Buying your first property is one of the biggest financial decisions you will ever make.
Instead of insisting on owning a property, you may want to consider renting for a while longer before making the commitment that goes with owning your own home. Many buyers make huge financial mistakes when they blindly believe that buying is always better than renting.
Owning your own place has some advantages over renting. You have a sense of ownership and can improve the property to add value to your own pocket. In a rent situation, you may be able to negotiate changes with the property owner but will not see much benefit. This, however, does not stop you from decorating the property and making it feel like home.
Simply put, the financial difference between the two is as follows:
Is extremely expensive in the first couple of years. It is not only transfer duty and attorney’s fees to worry about but initially also a large repayment. This becomes cheaper as your home increases in value and your home loan balance reduces. On the other hand…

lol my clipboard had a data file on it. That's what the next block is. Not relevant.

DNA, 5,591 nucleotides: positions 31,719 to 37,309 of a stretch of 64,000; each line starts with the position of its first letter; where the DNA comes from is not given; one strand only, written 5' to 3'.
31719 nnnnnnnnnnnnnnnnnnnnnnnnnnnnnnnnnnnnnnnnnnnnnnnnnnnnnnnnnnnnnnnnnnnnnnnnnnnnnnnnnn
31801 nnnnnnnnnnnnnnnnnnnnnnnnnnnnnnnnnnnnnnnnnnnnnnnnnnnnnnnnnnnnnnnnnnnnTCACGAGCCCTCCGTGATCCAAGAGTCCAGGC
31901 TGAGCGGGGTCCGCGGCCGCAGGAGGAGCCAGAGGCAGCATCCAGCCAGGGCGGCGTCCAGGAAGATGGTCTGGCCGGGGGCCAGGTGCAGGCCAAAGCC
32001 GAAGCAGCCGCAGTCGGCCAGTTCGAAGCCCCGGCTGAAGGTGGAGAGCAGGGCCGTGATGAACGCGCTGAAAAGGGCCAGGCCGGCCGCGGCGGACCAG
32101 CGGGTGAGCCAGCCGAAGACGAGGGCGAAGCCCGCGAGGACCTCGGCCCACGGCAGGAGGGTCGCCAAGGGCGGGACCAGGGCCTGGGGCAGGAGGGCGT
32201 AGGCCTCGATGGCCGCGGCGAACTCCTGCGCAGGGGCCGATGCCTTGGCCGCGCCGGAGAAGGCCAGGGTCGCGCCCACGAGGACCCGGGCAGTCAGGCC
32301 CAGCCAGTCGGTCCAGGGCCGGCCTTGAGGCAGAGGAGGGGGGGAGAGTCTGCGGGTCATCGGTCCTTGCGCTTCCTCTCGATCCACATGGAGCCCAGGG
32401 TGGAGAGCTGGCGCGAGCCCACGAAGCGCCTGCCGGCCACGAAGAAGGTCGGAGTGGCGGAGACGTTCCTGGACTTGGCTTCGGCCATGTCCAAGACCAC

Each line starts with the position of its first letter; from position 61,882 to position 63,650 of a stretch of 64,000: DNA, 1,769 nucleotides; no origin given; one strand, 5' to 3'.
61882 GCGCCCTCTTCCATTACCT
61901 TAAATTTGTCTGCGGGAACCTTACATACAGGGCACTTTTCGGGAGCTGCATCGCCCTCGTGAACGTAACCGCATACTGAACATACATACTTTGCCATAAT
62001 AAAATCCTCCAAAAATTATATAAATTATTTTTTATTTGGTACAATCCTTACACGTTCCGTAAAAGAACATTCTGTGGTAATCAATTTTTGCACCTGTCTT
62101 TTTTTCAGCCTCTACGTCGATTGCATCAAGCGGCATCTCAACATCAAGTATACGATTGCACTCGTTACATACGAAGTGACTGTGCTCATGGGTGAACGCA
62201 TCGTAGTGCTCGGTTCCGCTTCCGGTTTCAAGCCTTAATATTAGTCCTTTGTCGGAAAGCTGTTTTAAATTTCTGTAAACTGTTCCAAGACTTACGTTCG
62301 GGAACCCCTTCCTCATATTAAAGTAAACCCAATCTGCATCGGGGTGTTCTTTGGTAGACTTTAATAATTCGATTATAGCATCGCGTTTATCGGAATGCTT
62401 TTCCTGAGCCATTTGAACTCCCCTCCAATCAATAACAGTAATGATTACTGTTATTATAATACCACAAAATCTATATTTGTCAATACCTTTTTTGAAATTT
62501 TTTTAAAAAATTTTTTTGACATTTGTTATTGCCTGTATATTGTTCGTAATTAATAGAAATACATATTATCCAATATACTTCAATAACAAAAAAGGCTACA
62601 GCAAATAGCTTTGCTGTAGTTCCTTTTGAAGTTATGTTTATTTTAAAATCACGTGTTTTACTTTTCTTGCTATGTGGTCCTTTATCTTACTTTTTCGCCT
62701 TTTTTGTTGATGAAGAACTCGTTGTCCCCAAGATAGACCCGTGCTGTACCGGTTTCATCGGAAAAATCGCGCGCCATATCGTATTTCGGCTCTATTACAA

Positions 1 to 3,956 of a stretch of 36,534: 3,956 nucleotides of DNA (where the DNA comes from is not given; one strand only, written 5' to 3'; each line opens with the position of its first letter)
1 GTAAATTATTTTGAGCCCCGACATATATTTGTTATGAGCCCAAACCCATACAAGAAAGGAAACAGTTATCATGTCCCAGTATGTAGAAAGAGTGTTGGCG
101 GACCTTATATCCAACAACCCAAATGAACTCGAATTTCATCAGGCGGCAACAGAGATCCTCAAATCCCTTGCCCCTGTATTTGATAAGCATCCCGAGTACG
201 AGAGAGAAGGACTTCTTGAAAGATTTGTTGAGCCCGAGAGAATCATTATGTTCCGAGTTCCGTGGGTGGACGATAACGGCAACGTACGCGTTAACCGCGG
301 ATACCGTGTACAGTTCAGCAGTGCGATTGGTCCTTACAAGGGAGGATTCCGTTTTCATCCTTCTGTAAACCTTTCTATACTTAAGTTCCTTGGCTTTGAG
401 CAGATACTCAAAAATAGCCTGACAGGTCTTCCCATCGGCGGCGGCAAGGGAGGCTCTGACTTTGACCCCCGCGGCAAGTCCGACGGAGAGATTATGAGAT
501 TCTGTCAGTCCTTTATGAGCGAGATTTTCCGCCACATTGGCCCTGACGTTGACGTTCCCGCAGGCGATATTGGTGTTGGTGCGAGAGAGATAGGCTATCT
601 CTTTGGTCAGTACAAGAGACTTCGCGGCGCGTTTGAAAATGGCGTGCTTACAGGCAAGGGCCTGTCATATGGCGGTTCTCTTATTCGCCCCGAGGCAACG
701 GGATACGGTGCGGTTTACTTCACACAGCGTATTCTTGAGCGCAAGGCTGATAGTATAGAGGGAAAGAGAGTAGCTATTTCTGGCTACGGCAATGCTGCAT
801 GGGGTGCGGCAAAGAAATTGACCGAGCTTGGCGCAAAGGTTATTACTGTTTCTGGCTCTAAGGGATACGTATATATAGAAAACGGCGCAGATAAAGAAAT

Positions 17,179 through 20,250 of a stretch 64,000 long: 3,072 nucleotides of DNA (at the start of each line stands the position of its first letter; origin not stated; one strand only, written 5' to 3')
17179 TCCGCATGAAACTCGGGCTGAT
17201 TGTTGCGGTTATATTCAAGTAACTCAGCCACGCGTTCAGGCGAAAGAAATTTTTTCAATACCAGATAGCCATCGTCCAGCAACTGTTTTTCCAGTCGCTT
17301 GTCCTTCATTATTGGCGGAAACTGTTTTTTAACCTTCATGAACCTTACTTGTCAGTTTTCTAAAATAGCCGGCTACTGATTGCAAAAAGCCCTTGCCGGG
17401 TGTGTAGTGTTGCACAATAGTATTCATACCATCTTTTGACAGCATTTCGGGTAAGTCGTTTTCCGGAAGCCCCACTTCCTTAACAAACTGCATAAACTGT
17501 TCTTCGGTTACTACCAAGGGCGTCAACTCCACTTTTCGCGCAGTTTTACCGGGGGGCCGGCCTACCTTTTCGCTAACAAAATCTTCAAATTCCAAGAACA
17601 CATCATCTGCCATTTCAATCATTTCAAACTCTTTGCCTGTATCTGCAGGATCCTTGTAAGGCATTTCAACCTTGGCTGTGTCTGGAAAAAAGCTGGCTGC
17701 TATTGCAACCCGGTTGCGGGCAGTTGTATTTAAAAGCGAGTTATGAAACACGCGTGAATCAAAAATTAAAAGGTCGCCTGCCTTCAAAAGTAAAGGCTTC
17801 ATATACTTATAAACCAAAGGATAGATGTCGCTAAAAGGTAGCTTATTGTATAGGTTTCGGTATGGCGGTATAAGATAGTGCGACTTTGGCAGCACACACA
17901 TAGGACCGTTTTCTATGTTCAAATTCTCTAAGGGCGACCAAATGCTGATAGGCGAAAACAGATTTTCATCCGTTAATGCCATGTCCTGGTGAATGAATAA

Starts much cheaper and escalates every year without the benefits of the increase in the property’s value. This increase in rent will take some time, and eventually become more expensive than owning a property.
Combining the rent-versus-buy scenarios, buying is more expensive in the early years and becomes cheaper to a point where renting a property becomes more expensive. The “breakeven” point where it costs roughly the same to buy or rent, is estimated to be somewhere between six and eight years, depending on your financial situation and how the property market behaves itself. House prices have performed so poorly over the last three years on average, that this estimated timeframe may go up to 10 years or more.
A recent study in the US indicated that the average American’s financial situation changes structurally every seven years. This happens naturally, as you leave school, start studying, moving out to your first flat, get married, have children, etc. In South Africa, we go through the same life stages and change our accommodation needs as we move from the one stage to the next. More often than not, we have to move to a different place as our needs change. Financial discipline is the key to the success of making the rental approach work for you. It is important to remember to save any additional cash that you free up when renting, otherwise, you will just increase spending at the expense of not owning a property. Renting and spending the freed-up cash is much worse than owning a property and having to sell in a short time frame.
If you foresee a structural change in your financial situation, or plan to move in the next few years, renting will almost certainly put you in a better position in the long term.
This article “Buying or Renting?” was issued by FNB – http://www.fnb.co.za/